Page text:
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Varicella zoster virus
Poxvirus (Smallpox and Molluscum contagiosum)
Herpes simplex virus
Malassezia (Tinea versicolor and Seborrhoeic dermatitis)
Pediculus humanus and Phthirus pubis (Lice)
Sarcoptes scabiei (Scabies)
Human herpesvirus 6 (Roseola)
Varicella zoster virus
Human herpesvirus 8 (Kaposi sarcoma)
Pigmentation skin disorders: Pathology review
Acneiform skin disorders: Pathology review
Papulosquamous and inflammatory skin disorders: Pathology review
Vesiculobullous and desquamating skin disorders: Pathology review
Bacterial and viral skin infections: Pathology review
Skin cancer: Pathology review
Viral exanthems of childhood: Pathology review
0 / 12 complete
0 / 2 complete
eczema and p. 489
B-complex deficiency p. 63
glucagonomas p. 359
IPEX syndrome p. 100
type IV hypersensitivity reaction p. 111
vitamin B5 deficiency p. 65
vitamin B7 deficiency p. 66
hyper-IgE syndrome p. 114, 716
phenylketonuria p. 82
type I hypersensitivity p. 110
Wiskott-Aldrich syndrome p. 115, 720
atopic dermatitis p. 489
eczema p. 489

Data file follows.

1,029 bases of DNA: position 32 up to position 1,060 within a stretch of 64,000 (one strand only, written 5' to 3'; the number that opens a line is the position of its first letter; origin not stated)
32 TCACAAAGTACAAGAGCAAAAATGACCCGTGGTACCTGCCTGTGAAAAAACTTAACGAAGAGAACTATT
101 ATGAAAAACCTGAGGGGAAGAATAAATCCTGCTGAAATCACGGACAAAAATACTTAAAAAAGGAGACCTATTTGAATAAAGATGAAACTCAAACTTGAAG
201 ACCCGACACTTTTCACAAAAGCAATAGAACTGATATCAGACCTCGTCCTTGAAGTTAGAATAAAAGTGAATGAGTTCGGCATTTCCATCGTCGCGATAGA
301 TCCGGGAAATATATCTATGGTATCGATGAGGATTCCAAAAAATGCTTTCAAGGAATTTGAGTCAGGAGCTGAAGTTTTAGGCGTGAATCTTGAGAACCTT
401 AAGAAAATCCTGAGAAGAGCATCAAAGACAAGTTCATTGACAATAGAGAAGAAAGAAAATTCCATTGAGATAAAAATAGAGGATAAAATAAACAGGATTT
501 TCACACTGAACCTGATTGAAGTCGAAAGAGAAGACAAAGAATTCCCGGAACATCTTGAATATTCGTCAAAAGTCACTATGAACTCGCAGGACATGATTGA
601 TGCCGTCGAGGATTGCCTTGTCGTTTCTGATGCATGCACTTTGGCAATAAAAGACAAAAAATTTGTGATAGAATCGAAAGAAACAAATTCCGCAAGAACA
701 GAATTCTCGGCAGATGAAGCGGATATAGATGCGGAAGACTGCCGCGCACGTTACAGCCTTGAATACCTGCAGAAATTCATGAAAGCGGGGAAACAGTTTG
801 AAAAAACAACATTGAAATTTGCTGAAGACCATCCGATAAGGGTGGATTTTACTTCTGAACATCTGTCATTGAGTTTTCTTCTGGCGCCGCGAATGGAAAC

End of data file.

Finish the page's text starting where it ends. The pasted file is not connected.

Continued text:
eczematous patches p. 674
Kara Lukasiewicz, PhD, MScBMC
Tanner Marshall, MS
Atopic dermatitis or atopic eczema is a skin rash that’s particularly common among young children, but can last into adulthood. “Atopic” refers to an allergy, “derm” refers to the skin, and “itis” refers to inflammation.
So atopic dermatitis describes skin inflammation that results from an allergy, more specifically, it happens when the immune system attacks the skin causing a dry, itchy rash on flexor surfaces of the body, areas like the creases of the wrists, the insides of the elbows, and the backs of the knees, as well as exposed skin surfaces like on the face, the hands, and the feet.
When the immune system inappropriately starts attacking itself, we call that a hypersensitivity reaction, and there are four types.
Atopic dermatitis is a type 1 hypersensitivity reaction, and it starts off with something in the environment called an allergen, like flower pollen.
The pollen is able to travel through the slightly porous skin, where it gets picked up by an immune cell in the tissue just below.
The immune cell is called an antigen presenting cell because it presents a bit of the allergen to a naive T helper cell, activating it into a Th2 cell.
This Th2 cell then stimulates a nearby B cell to start producing IgE or immunoglobulin E antibodies specific to that pollen.
Those IgE antibodies bind to the surface of other immune cells called mast cells, as well as basophils, which can be found in the tissue layer just below the surface of the skin, and this process called “sensitization”.
Now, let’s say that there’s a second exposure to pollen that makes it’s way into the skin tissue. Now, the allergen can cross-link the IgE on these sensitized cells, resulting in degranulation or release of a number of proinflammatory molecules like histamine, leukotrienes, and proteases.
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